Digital Pictures Index
Worsley to Salford Quays

30 Sept 11   Another stroll through Manchester's Northern Quarter to Victoria station where I jumped on a train to Walkden, as you do.
 Walked down to Worsley Delph and from there along the Bridgewater Canal back to Salford Quays, with a detour into Trafford Park.  
Another long hot day.

Wall mural, Northern Quarter.

Another part of the same wall mural.

The recently completed Holiday Inn Express, Northern Quarter.

The Church of St. Mark, Worsley.

Worsley Delph.  The Bridgewater Canal was built because of the Duke of Bridgewater's coal mines here at Worsley Delph.
The coal seams ran under the higher ground to the north.  The Duke's land agent, John Gilbert, saw that it was possible to
connect the canal directly to the mines by way of an underground canal.  This in turn could be used to help with draining the
mines, providing a source of water for the canal.  It's hard to believe but there are around 47 miles of underground canals
in the hillside beyond these tunnel entrances, on four different levels, connected by a water powered inclined plane and lifts.
Worsley Delph and Underground Canals on Pennine Waterways.
Worsley Navigable Levels on Wikipedia

The Packet House.  At one time there were passenger boat services to
Manchester and Runcorn and the passengers would queue on the steps to the left.
More info here.

Wood carvings on the Packet House.

The Bridgewater Canal.  The orange colour comes from iron oxide seeping from the mines.

The Monton Lighthouse, a wonderfully eccentric folly built by Phil Austin.
More info and a video at Salford Online

The Barton Swing Aquaduct, which takes the Bridgewater Canal over the Manchester Ship Canal.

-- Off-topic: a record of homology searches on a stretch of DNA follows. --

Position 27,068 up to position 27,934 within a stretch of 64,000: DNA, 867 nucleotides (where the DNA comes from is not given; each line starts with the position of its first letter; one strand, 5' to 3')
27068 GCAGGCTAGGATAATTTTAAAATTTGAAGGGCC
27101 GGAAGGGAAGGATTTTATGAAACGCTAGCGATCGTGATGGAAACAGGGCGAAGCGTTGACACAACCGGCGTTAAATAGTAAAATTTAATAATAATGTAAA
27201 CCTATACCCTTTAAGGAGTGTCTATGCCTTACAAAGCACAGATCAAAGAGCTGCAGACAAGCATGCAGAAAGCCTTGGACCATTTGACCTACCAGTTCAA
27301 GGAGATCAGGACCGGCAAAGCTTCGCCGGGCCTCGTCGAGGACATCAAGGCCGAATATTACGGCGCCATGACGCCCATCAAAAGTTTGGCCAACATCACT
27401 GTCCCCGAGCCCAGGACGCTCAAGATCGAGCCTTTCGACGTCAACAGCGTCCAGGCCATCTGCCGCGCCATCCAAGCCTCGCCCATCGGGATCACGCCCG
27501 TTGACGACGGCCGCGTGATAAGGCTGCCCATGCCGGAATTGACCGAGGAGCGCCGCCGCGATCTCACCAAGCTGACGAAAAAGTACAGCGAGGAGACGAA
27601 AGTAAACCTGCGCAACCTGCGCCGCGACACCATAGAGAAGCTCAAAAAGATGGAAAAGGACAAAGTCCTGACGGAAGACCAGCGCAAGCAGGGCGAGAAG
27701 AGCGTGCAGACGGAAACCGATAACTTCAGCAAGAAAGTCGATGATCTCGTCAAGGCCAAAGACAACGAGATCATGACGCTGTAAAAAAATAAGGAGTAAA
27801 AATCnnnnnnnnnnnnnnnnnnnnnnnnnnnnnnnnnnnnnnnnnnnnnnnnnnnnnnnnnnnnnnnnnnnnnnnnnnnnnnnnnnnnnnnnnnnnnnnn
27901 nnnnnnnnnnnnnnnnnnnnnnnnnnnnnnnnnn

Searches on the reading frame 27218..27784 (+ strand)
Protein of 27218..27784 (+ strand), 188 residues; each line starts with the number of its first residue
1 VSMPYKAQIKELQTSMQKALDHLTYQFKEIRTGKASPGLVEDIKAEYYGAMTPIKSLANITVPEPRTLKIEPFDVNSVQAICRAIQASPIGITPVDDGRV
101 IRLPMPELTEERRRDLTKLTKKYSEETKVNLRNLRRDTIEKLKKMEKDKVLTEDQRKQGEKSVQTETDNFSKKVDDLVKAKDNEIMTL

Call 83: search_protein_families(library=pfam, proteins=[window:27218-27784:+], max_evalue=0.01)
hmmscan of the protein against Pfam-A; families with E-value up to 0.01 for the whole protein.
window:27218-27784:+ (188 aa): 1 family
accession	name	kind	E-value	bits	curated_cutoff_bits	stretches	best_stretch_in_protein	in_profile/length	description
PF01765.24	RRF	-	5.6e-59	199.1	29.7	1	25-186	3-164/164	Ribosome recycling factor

The Swing Aqueduct consists of a channel that can be sealed off at each end to form a 235 feet long
and 18 feet wide tank, holding 800 tons of water, that swings round on its pivot.  The aqueduct, which is
the first and only swing aqueduct in the world, is a Grade II* listed building and is considered a major feat
of Victorian civil engineering.  Designed by Sir Edward Leader Williams and built by Andrew Handyside
of Derby, the swing bridge opened in 1894 and remains in regular use.
Barton Swing Aqueduct on Pennine Waterways.

Industrial process stack, Trafford Park.

The Centenary Lift Bridge over the Manchester Ship Canal, Trafford Park.
Designed by Parkman Consulting Engineers and built by AMEC Ltd. it was opened in 1994.  
The bridge consists of four towers which carry a 39.6 m. (130 ft.) span deck to a height of 23 m. (75 ft.).  
The deck, which weighs about 550 tonnes, is carried on cables situated at each corner
with counterbalance weights to assist with the loading.

Allied Mills flour and semolina plant, by the Ship Canal, Trafford Park.

The GoodYear Blimp passes over Trafford Park.

Trafford Park, occupying an area of 4.7 square miles, was the first planned industrial estate in the world
and remains the largest in Europe.  It once had an extensive system of railway sidings servicing the factories
and, although there are still one or two sections in use, most of them have disappeared.  Occasionally
you can find the odd remnant that has somehow managed to avoid getting
removed or buried, and this is one of them.

Trafford Ecology Park.  A quiet oasis in the heart of the industrial estate.

There are some strange creatures in these woods...!

Stone sculpture on the edge of the Ecology Park.

The Lowry Centre, Salford Quays.  Trying to find an 'angle' that I haven't already photographed.

Inside the Lowry Arts Centre.

About to be inside me, inside the Lowry.  By 'eck, I was ready for that....

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